||first cultivation of coffee in Yemen
||Famous Arabian physician, Rhazes, is first writer to mention coffee under the name
bunca or bunchum.
||Mahommedan physician and philosopher, Avicenna, is the first writer to explain the medicinal properties
of the coffee bean, which he also calls bunchum.
||Sheik Omar, disciple of Sheik Schadheli, patron saint and legendary founder of Mocha, by chance discovers
coffee as a beverage at Ousab in Arabia
||The coffee drink is a decoction made from roasted berries, crushed in a mortar and pestle, the powder
being placed in boiling water, and the drink taken down, grounds and all.
||Persian, Egyptian, and Turkish ewers made of pottery are first used for serving coffee.
||Earthenware or metal coffee-roasting plates with small holes, rounded and shaped like a skimmer,
come into use in Turkey and Persia over braziers. Also about this time appears the familiar Turkish
cylinder coffee mill, and the original Turkish coffee boiler of metal.
||Spice grinder to stand on four legs first invented; subsequently used to grind coffee
||Sheik Gemaleddin, mufti of Aden, having discovered the virtues of the berry on a journey to Abyssinia,
sanctions the use of coffee in Arabia Felix
||The use of coffee spreads to Mecca and Medina.
||First known coffee shop opens in Constantinople
||Shallow iron dippers with long handles and small foot-rests come into use in Bagdad and in Mesopotamia
for roasting coffee.
||The Arabs introduce the coffee plant into Ceylon.
||The coffee drink is introduced into Cairo.
||Kair Bey, governor of Mecca, after consultation with a council of lawyers, physicians, and leading citizens,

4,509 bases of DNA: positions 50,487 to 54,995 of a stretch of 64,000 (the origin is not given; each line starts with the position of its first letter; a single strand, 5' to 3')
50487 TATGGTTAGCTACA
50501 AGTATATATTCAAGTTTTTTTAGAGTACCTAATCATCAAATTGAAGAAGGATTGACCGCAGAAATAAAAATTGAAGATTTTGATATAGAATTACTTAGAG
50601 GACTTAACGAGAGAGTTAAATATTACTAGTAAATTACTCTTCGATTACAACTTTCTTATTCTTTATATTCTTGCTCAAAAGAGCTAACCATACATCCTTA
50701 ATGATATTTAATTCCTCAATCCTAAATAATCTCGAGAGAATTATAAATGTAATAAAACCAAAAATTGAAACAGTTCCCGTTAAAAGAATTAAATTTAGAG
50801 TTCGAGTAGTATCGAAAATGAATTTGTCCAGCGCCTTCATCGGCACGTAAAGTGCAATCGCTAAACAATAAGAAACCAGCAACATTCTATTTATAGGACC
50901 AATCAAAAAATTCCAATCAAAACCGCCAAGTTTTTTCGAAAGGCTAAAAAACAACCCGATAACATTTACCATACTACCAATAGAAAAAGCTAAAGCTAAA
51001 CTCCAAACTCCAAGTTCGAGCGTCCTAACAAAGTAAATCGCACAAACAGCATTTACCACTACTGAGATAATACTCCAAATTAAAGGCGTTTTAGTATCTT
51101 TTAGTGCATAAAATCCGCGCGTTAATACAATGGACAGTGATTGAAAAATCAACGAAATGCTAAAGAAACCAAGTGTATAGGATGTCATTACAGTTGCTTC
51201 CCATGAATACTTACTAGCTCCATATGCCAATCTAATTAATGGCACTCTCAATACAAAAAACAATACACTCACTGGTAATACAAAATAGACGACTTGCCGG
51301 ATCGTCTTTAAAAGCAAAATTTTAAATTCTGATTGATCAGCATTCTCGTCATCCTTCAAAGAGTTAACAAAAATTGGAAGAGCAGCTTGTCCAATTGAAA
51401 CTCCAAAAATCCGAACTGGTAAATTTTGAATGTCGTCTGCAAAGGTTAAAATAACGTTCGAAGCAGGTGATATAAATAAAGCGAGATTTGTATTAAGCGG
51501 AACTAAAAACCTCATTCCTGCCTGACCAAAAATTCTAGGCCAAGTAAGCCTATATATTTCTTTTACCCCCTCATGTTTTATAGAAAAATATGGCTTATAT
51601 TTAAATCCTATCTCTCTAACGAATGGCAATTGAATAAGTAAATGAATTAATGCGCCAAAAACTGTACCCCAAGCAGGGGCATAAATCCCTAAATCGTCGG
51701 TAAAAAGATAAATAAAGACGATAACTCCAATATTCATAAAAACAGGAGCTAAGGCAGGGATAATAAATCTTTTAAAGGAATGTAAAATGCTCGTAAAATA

issues a condemnation of coffee, and prohibits the use of the drink. Prohibition subsequently ordered revoked
by the sultan of Cairo
||Sultan Selim I, after conquering Egypt, brings coffee to Constantinople
||The kadi of Mecca closes the public coffee houses because of disorders, but permits coffee drinking
at home and in private. His successor allows them to re-open under license
||Coffee drinking introduced into Damascus. and Aleppo
||A religious fanatic denounces coffee in Cairo and leads a mob against the coffee houses, many of which
are wrecked. The city is divided into two parties, for and against coffee; but the chief judge, after
consultation with the doctors, causes coffee to be served to the meeting, drinks some himself, and thus
settles the controversy.
||Soliman II, at the solicitation of a favorite court lady, forbids the use of coffee, but to no purpose
||The first coffee houses are opened in Constantinople by Shemsi of Damascus and Hekem of Aleppo
||Religious zealots in Constantinople, jealous of the increasing popularity of the coffee houses, claim
roasted coffee to be a kind of charcoal, and the mufti decides that it is forbidden by the law. Amurath
III subsequently orders the closing of all coffee houses, on religious grounds, classing coffee with wine,
forbidden by the Koran. The order is not strictly observed, and coffee drinking continues behind closed
shop-doors and in private houses
||Rauwolf, German physician and botanist, first European to mention coffee, makes a journey to the Levant
||Prospero Alpini (Alpinus), Italian physician and botanist, journeys to Egypt and brings back news of coffee
||The first printed reference to coffee appears as chaube in Rauwolf's Travels, published in German at
Frankfort and Lauingen.
||Gianfraneesco Morosini, city magistrate in Constantinople, reports to the Venetian senate the use by the
Turks "of a black water, being the infusion of a bean called cavee."
||The first authentic account of the origin of coffee is written by the Sheihk Abd-al-Kâdir, in an Arabian